Innovation happens all around us, same as with our places where we live- it is determined by many factors but given a choice we want to live somewhere nice, safe and hopefully going up in value! The same with innovation we want it to be good, attractive, useful and valued by many, hopefully willing to part with their money because it fulfils their need.
Innovation should always start of by being placed in its appropriate context otherwise it will lose its initial connection, dilute in the eventual value and arrive as less desirable because we somehow and somewhere went off track We lost the context because we never really established the real ‘sense of purpose’ for that specific innovation or given direction to explore.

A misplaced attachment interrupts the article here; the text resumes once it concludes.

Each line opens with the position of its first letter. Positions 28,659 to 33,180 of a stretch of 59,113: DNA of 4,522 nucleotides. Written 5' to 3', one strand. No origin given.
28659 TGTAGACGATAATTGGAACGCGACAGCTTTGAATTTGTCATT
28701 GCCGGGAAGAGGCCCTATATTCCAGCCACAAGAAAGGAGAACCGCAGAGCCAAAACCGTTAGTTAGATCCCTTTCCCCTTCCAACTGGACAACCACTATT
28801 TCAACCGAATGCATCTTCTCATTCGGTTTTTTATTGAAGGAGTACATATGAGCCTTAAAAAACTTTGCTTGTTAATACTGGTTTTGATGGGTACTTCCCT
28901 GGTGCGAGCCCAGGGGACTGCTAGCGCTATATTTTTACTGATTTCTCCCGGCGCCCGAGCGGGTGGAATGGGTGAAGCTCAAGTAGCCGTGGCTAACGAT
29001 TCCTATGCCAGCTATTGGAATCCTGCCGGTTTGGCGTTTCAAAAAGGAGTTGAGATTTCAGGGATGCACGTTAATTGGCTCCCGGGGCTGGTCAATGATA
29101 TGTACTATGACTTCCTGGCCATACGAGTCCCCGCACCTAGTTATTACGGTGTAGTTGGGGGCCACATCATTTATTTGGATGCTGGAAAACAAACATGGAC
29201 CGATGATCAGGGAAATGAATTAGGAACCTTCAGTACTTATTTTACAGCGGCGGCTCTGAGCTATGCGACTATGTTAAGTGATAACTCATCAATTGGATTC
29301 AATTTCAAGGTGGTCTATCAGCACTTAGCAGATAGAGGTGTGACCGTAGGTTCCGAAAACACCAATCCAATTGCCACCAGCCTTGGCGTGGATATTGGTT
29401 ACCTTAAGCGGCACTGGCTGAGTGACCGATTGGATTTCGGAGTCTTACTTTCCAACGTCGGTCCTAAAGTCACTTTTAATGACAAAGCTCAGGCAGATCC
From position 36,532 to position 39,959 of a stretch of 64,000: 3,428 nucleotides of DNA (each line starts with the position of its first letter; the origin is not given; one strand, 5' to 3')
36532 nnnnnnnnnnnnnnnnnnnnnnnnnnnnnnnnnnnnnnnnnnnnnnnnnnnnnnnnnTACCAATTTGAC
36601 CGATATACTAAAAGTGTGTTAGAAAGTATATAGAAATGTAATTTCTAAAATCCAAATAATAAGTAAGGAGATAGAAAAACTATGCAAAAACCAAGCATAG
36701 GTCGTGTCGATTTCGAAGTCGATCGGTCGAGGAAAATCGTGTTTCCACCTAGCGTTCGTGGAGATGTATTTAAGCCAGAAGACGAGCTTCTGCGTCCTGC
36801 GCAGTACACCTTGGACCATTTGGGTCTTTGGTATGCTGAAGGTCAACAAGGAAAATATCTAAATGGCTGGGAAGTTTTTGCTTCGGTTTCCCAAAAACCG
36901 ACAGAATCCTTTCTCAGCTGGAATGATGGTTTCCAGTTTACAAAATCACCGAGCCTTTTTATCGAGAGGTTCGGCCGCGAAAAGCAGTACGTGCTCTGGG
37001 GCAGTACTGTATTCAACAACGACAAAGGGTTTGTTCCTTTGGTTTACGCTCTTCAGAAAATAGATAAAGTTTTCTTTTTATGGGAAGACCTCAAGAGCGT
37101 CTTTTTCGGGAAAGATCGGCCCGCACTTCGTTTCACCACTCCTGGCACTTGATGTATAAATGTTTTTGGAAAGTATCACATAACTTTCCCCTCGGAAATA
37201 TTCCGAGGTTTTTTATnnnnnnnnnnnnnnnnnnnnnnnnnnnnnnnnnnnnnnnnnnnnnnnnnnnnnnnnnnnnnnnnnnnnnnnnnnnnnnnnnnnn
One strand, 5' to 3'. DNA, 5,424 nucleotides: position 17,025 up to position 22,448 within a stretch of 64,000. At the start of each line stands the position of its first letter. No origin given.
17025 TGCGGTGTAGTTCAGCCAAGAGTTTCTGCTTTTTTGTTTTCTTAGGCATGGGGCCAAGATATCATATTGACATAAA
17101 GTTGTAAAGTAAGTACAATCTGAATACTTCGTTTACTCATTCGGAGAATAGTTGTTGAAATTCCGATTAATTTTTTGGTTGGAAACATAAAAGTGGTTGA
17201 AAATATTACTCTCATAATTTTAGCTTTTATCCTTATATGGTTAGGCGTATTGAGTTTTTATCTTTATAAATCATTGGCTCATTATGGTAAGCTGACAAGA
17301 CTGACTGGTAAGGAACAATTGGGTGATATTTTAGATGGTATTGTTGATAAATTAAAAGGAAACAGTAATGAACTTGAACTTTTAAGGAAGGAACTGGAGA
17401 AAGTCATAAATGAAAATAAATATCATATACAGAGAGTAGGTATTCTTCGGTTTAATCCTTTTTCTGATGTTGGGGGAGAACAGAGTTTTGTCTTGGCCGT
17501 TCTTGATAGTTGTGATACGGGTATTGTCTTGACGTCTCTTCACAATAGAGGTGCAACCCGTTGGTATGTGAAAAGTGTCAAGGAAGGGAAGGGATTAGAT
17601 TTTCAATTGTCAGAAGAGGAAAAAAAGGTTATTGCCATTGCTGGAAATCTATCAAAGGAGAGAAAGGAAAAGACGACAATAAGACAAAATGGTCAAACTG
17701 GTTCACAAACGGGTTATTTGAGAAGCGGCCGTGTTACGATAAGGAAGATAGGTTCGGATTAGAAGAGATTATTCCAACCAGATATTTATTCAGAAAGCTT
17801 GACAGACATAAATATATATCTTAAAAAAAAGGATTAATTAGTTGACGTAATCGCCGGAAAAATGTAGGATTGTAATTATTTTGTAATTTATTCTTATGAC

Why do I believe context is the king when it comes to innovation?
Forget the flowery words; there is a time to deliver. I am trying to take a cold hard look at what and how we report in our organizations. Does it give us the level of detailed understanding to feel confident?
Let me outline some different thoughts, coming from some detailed research that is swirling around in my mind today. It’s a little complicated, but lets try.
I apologize this is a little longer than ideal so maybe take it in bite seized chunks.
Seeing an organizations business model but through whose eyes?
Is the business model important? Of course it is but how we see its value all depends on who are you, what you are looking for, knowing what provides the real value creation within that specific organization becomes important to appreciate their business model. Understanding the business model of organizations is important, it can tell us much, if it is well designed and explained.
Let’s start with some defining statements. Innovation is totally dependent on becoming aware of external ideas and the knowledge that is needed and then translated for it to become new innovation.